Directed by Naoyuki Tomoatsu
Produced by Hiromitsu Suzuki & Naokatsu Ito
Written by Chisato Ogawara
Music by Tokustasu
Cast: Natsuki Kato, Toshinori Omi, Chika Hayashi & Shungiku Uchida

2001/80 mins/Color/Dolby 2.0 Surround
1.78:1 anamorphic/Japanese/Japan/NTSC Region 1

Review from the Synapse Films DVD

I recently learned that it costs $600 to get a telephone installed in one's home in Japan. So, I can only assume that instead of waiting around for someone to call them on the phone they can't afford, the Japanese are busy writing crazy movies such as STACY, a mind-bending new entry into the zombie genre which mixes art, gore, politics, and existentialism in a way that must be seen to be believed.

(WARNING: I'M NOT MAKING THIS UP!) STACY is set in the early twenty-first century, where teenage girls between the ages of 15-17 begin to die mysteriously. Before they die, they enter a state of manic joy known as Near Death Happiness (NDH). But, after they die, they return as zombies who crave human flesh. These zombies are known as a "Stacy". In order to deal with this epidemic, the government has created laws on how to deal with the Stacy problem. A Stacy can only be "repeat killed" (that is, killing something which is already dead) by a loved one, or else the Romero Repeat Kill (RRK) crew will do it for them. This is an armed group which patrols the streets, killing zombies. Also, a dead Stacy must be dismembered, and the government will pick up the remains.

The film features four interconnected stories which are set in this world. A puppet designer named Shibukawa (Toshinori Omi) meets a girl named Eiko (Natsuki Kato). Eiko knows that she will die soon and she asks Shibukawa to repeat kill her afterwards. A scientist named Dr. Inugami (Yasutaka Tsutsui) is studying the Stacy phenomenon in a former girls school (which is full of zombies) attempting to understand the plague. He is surrounded by a group of soldiers. A group of Stacy killers, made up of teenage girls who idolize Drew Barrymore (REMEMBER, I'M NOT MAKING THIS UP), hire themselves out to deal with the dead girls. And finally, a RRK group cleans out a neighborhood. As we watch the characters deal with the Stacy problem, we see how the epidemic has effected so many lives, and we see how each of these groups deal with the fact that the world is now full of gut-munching zombies who just happen to be wearing school-girl outfits.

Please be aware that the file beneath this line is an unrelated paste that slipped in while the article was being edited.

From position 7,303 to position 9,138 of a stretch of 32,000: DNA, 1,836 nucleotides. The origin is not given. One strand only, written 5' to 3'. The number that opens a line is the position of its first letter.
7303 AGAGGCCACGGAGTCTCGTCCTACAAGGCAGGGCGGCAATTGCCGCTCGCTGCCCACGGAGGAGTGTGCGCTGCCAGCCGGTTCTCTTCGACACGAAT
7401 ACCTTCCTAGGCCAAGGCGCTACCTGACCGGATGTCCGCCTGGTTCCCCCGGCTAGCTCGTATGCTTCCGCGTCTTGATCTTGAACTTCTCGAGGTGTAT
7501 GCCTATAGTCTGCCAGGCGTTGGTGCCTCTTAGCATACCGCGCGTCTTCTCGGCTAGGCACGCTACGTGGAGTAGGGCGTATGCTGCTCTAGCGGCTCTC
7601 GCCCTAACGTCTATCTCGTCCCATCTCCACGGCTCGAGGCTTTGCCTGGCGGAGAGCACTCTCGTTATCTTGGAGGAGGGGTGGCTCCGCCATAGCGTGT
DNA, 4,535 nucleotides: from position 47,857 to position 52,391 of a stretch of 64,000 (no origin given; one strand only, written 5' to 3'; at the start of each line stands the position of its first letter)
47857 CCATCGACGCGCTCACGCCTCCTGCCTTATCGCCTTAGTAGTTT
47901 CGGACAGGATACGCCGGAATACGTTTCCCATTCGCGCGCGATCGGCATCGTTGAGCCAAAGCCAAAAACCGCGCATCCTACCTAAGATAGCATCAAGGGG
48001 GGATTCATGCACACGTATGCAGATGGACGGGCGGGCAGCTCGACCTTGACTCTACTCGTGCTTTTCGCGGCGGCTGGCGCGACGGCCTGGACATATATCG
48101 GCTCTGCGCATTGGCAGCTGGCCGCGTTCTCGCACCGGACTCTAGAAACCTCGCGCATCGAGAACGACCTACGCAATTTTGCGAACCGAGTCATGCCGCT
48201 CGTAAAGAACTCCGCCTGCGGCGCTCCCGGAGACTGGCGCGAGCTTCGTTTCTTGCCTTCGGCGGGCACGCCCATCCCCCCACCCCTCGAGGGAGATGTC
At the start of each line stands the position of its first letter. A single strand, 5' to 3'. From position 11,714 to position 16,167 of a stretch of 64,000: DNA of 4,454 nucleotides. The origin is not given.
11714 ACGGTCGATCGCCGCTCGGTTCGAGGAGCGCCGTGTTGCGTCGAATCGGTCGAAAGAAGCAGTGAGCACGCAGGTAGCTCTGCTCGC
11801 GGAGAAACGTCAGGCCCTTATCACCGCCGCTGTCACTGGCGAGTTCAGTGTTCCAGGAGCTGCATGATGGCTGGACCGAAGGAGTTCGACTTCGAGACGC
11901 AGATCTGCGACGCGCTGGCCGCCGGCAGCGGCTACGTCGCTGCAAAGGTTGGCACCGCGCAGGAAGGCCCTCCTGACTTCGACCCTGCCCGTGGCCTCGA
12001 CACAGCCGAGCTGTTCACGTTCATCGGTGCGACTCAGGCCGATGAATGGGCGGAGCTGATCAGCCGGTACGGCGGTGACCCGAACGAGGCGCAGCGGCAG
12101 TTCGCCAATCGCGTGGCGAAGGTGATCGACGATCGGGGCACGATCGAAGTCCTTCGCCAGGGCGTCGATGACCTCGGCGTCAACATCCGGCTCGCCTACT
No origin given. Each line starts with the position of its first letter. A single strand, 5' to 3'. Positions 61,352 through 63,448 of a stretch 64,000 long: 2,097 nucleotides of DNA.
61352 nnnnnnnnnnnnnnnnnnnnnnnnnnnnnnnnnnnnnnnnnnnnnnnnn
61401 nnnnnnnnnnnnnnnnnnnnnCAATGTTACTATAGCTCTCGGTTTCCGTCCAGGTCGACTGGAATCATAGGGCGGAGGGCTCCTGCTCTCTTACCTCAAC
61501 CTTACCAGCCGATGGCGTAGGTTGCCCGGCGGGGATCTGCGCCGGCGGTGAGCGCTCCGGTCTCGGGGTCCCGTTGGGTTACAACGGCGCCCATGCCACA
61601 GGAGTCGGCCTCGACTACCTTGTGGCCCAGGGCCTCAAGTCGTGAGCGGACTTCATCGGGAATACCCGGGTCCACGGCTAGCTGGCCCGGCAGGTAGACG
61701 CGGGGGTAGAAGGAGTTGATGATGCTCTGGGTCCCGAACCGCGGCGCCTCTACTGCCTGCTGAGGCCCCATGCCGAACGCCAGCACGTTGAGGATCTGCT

STACY is everything that 28 DAYS LATER promised to be but could not deliver. Whereas Danny Boyle's film stole from every movie ever made and claimed to be something new, STACY is very upfront with its pop-culture references, but offers a very original story and experience. Any film in which chainsaws are referred to as "Bruce Campbell's Right Hand" is clearly being aimed at horror fans, but the movie has much more to offer. STACY is upfront about referencing Romero, but it doesn't share the world-wide apocalyptic view of his films. While we are told that the "Stacy" phenomenon is occurring everywhere, the film illutrates that the epidemic only effects certain people, and in a very special way. Although STACY is only 80-minutes long, it takes the time to set up its incredible premise and allows us to get to know the character. All of that, and it takes time out for an awesome puppet me. Director Naoyuki Tomomatsu gives the film a leisurely, but calculated pace and does a fine job of switching back and forth amongst the various storylines. He tells us about the plague at the opening, and then allows the details of the crisis to unfold, as the film builds to a Romero-esque zombie-thon at the end.